Fat stored around vital organs has been linked with reduced cognitive function in older multi-ethnic Asians with type 2 diabetes, according to new research.
A team from the Diabetes Centre at the Admiralty Medical Centre in Singapore wanted to investigate how visceral fat can impact older people’s mental abilities such as their thinking, reasoning, remembering, problem solving, decision making, and attention.
The researchers said that previous studies looking at the link between obesity and cognitive performance in people with type 2 diabetes have produced conflicting results.
In addition, literature that explores the association between central obesity with cognitive function in type 2 diabetes is “scarce”, the team said.
The study involved 677 people and having followed the participants, the research team said that they found evidence to suggest that the higher abdominal fat in the individual, the lower the person’s score was when it came to performing mental ability tasks.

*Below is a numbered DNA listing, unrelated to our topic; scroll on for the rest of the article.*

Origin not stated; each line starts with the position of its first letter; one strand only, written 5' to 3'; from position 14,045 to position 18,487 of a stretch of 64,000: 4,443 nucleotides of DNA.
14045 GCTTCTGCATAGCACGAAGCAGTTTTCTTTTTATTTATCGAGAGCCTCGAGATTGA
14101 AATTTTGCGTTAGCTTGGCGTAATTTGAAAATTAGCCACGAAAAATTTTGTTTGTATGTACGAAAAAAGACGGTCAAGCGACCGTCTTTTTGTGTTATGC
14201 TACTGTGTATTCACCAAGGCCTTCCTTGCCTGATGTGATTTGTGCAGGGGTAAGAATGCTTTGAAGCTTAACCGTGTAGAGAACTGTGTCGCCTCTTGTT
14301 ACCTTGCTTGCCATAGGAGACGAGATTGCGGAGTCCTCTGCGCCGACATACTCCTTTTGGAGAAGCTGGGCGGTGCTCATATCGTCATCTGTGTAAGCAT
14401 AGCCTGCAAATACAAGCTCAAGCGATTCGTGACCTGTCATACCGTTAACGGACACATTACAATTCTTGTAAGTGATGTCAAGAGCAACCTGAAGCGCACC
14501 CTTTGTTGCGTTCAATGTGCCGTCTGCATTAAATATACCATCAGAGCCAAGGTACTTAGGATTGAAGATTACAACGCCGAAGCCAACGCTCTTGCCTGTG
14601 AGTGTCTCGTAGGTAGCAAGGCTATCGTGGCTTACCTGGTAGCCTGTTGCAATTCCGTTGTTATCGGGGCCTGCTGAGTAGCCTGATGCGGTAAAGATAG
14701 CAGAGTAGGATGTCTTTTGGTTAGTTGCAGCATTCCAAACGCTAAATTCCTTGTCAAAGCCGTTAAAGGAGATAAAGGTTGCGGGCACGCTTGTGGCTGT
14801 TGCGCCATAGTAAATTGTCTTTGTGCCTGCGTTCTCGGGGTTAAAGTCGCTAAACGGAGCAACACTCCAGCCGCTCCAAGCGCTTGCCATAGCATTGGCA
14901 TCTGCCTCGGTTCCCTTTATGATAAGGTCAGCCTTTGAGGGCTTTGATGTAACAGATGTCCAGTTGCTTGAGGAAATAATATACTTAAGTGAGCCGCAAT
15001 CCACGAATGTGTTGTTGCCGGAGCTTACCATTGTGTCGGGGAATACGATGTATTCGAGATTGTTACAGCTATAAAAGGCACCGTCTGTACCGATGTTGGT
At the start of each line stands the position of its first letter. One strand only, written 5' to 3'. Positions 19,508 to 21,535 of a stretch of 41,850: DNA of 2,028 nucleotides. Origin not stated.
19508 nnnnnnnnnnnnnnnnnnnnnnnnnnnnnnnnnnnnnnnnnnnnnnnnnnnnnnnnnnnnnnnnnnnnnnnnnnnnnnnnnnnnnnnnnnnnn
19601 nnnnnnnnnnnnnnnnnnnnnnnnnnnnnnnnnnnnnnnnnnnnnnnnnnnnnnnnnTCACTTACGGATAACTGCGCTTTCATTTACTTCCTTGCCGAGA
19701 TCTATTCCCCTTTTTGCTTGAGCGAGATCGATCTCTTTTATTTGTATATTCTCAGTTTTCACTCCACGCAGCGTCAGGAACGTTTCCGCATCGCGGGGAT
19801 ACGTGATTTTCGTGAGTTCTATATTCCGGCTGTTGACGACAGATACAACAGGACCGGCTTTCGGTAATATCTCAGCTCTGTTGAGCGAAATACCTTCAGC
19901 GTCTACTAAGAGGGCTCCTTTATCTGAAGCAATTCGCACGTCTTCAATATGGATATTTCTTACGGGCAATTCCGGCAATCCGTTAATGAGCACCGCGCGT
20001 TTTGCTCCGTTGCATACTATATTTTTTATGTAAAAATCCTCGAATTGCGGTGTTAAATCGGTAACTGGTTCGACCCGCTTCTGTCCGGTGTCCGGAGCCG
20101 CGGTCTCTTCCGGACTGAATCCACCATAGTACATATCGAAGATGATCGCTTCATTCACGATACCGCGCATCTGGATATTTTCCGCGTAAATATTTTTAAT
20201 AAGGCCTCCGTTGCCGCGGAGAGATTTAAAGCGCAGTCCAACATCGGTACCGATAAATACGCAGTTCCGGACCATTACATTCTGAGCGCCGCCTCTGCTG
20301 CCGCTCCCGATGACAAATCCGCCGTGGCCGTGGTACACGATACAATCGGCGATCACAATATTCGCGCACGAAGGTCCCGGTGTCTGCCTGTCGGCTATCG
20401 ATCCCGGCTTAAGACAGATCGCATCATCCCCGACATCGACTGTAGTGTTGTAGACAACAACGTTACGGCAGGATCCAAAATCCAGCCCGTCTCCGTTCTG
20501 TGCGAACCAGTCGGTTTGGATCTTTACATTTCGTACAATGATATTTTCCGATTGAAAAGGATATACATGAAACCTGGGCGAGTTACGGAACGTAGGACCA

Interestingly, in people who had a BMI of below 23 (considered not overweight or obese by this study) the same pattern was seen, and in fact was seen to a greater extent.
Abdominal fat has been said to have a large impact on type 2 diabetes risk, and a relationship between fat, metabolic conditions and cognitive decline is not a new idea. In fact, it was proposed that Alzheimer’s disease be called type 3 diabetes after links were found between Alzheimer’s disease and insulin resistance in the brain.
The researchers concluded: “Our findings revealed that visceral fat area outperformed other surrogate indices of central obesity as an independent associate of reduced cognitive performance in older multi-ethnic Asians with type 2 diabetes, thus highlighting the adverse effect of visceral obesity on cognition.
“Pre-served cognitive functioning is important in the execution of complex task such as diabetes self-care management. Therefore, assessment of visceral adiposity and interventions that target visceral adiposity may help to prevent cognitive decline in older patients with diabetes, and reduce the global burden of dementia in ageing populations.”